NASA Astrophysics Data System (ADS)

In addition to hosting one of the most active volcanoes in the Aleutian Arc, Akutan Island, Alaska, is the site of a significant geothermal resource within Hot Springs Bay Valley (HSBV). We deployed 15 broadband (30 s to 50 Hz) seismometers in and around HSBV during July 2012 as part of an effort to establish a baseline for background seismic activity in HSBV prior to geothermal production on the island. The stations recorded data on-site and were retrieved in early September 2012. Additional targets for the array include the tracking of deep tectonic tremor known to occur within the Aleutian subduction zone and the characterization of volcano-tectonic (VT) and deep long period (DLP) earthquakes from Akutan Volcano. Because 13 of the stations in the array sit within an area roughly 1.5 km by 1.5 km, we plan to apply methods based on stacking and beamforming to analyze the waveforms of extended signals lacking clear phase arrivals (e.g., tremor). The average spacing of the seismometers, roughly 350 m, provides sensitivity to frequencies between 2-8 Hz. The stacking process also increases the signal-to-noise ratio of small amplitude signals propagating across the array (e.g., naturally occurring geothermal seismicity). As of August 2012, several episodes of tectonic tremor have been detected in the vicinity of Akutan Island during the array deployment based on recordings from nearby permanent stations operated by the Alaska Volcano Observatory (AVO). This is the first small-aperture array deployed in the Aleutian Islands and the results should serve as a guide for future array deployments along the Aleutian Arc as part of the upcoming EarthScope and GeoPRISMS push into Alaska. We demonstrate the power of array methods based on stacking at Akutan Volcano using a sequence of DLP earthquakes from June 11, 2012 that were recorded on the permanent AVO stations. We locate and characterize the lowest frequency portion of the signals at 0.5 Hz. At these low frequencies, the traditional "sparse" local network at Akutan effectively becomes a small-aperture array relative to the wavelength. We exploit the coherency among the stations and locate the DLPs by using a novel stacking method. The crux of the method involves scanning over all possible source locations and relative polarity combinations between the local stations to find the one that maximizes the stacked power at a well-defined region in the subsurface. As a result, the method is applicable even in the presence of mixed polarities. We discover that two of the stations at Akutan have DLP waveforms with opposite polarities compared to the other stations. Accounting for this polarity variation gives a DLP source location at 10 km depth, to the west-southwest of the Akutan summit caldera. These results give clear evidence for non-isotropic radiation patterns associated with DLPs and show the promise of array methods based on waveform stacking for providing future insights into the origin of volcanic as well as geothermal and tectonic seismicity.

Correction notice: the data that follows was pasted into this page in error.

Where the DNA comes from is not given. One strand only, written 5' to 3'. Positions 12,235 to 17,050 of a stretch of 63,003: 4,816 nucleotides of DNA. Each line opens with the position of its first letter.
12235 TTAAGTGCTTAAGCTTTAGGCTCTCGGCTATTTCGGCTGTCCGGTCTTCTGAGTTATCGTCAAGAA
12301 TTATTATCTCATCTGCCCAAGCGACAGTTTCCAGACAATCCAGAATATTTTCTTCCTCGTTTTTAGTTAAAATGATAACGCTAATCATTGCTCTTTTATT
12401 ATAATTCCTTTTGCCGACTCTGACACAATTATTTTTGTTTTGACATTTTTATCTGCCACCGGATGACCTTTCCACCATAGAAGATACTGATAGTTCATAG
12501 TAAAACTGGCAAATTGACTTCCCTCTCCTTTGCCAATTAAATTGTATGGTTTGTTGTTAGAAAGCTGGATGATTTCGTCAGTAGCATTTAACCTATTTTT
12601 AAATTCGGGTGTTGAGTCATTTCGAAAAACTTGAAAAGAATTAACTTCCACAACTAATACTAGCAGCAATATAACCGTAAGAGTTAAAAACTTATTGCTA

Haney, M. M.; Prejean, S. G.; Ghosh, A.; Power, J. A.; Thurber, C. H.

2012-12-01

344

Lowell Observatory  

NSDL National Science Digital Library

Home of the Clark Telescope, the Lowell Observatory's mission is to pursue the study of astronomy, especially the study of our solar system and its evolution, to conduct pure research in astronomical phenomena, and to maintain quality public education and outreach programs to bring the results of astronomical research to the general public. The Steele Visitor Center, the staging area for all daytime tours and evening programs, also houses the interactive exhibit hall, the Giclas Lecture Hall, and more. Known for its solar system research, Lowell astronomers are conducting investigations of near-Earth asteroids, planetary satellites and ring systems, Centaurs, Kuiper Belt objects, and comets. A decades long study of the photometric stability of the Sun also continues. The Discovery Channel Telescope is Lowell Observatoryâs newest project to design and construct a powerful, 4.2-meter telescope. Currently under development, the Discovery Channel Telescope will significantly advance Lowellâs scientific research capabilities while providing opportunities for real-time global broadcasting and educational programming about astronomy and science.

345

Haystack Observatory  

NASA Technical Reports Server (NTRS)